The NASA 2009 budget is an increase in its 2008 budget, which according to NASA deputy administrator Shana Dale shows a commitment by the White House for its goals in space and here on Earth.
The new budget includes the following national aeronautics and space projects: (1) $5.78 billion for the space shuttle and space station programs, (2) $4.44 billion for science (including at least fifteen unmanned missions to space), (3) $3.5 billion for research and development for new manned spacecraft and systems (including the Orion spacecraft and the Ares launch vehicles), and (4) $0.447 billion for aeronautics research. The rest of the money goes for other various projects.
In particular, the 2009 budget provides funding to help develop commercial space transportation services to send cargo and possibly crews to the space station after the space shuttles retire in the year 2010.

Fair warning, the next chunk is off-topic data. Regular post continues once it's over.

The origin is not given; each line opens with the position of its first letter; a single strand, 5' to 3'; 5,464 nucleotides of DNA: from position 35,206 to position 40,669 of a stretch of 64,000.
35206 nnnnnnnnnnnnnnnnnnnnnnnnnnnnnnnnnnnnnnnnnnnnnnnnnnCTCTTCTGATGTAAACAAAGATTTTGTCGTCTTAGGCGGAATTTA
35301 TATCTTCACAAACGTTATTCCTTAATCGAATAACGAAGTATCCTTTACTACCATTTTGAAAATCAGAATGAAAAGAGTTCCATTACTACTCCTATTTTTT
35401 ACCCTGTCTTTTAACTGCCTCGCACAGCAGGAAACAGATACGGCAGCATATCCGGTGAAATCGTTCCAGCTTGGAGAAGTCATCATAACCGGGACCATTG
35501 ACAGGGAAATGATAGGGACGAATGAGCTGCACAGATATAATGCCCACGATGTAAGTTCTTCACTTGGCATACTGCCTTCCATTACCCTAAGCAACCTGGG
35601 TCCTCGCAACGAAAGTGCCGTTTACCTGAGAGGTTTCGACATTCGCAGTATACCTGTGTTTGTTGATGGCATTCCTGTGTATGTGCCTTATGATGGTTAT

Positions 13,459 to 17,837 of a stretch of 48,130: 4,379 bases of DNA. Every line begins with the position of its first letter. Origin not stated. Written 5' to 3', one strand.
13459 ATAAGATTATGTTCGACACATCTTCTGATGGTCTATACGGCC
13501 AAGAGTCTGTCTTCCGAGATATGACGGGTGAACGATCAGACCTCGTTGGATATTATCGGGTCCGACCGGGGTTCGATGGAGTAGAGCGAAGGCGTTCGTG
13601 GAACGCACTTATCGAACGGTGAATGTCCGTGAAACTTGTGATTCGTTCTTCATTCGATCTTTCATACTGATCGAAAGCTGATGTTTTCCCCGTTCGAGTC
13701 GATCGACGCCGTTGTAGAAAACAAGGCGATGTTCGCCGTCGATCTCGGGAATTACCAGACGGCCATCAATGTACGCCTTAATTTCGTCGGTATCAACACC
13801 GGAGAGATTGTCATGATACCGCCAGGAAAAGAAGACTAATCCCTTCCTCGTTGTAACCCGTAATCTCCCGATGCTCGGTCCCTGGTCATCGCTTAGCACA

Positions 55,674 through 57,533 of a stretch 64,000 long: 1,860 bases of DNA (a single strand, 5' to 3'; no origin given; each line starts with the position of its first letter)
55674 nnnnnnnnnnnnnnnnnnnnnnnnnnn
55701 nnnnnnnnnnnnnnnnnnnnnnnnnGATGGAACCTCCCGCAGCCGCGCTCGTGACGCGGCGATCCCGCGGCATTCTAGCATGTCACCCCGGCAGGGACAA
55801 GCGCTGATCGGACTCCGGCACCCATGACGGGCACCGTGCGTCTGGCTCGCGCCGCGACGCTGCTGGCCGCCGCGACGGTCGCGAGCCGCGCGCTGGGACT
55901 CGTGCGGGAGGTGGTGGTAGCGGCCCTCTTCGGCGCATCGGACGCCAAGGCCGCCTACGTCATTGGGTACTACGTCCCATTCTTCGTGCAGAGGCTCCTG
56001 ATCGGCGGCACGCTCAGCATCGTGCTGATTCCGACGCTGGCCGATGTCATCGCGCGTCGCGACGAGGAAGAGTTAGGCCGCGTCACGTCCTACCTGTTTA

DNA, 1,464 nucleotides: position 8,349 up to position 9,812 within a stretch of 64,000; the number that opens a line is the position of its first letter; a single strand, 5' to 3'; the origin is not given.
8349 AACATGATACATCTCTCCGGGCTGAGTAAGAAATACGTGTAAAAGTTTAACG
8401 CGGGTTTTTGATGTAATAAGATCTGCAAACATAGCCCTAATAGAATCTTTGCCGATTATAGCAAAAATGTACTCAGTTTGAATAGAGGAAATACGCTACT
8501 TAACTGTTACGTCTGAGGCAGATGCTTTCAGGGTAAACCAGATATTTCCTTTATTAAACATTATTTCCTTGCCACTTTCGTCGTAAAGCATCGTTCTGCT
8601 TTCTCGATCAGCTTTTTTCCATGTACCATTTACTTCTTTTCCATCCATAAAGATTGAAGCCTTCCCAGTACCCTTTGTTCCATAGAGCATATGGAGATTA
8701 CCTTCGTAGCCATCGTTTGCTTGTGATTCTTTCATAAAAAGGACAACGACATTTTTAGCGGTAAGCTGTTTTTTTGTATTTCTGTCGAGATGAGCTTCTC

Dale states, "NASA's budget for FY 2009 provides $173 million for entrepreneurs—from big companies or small ones—to develop commercial transport capabilities to support the International Space Station. NASA is designating $500 million toward the development of this commercial space capability.”
She adds, "With over $2.6 billion in NASA funds available over the next five years to purchase cargo and crew services to support ISS operations, we would much rather be using this money to purchase cargo and crew services from American commercial companies than foreign entities.”
The article is based on the NASA press release: “NASA Unveils $17.6 Billion Budget”.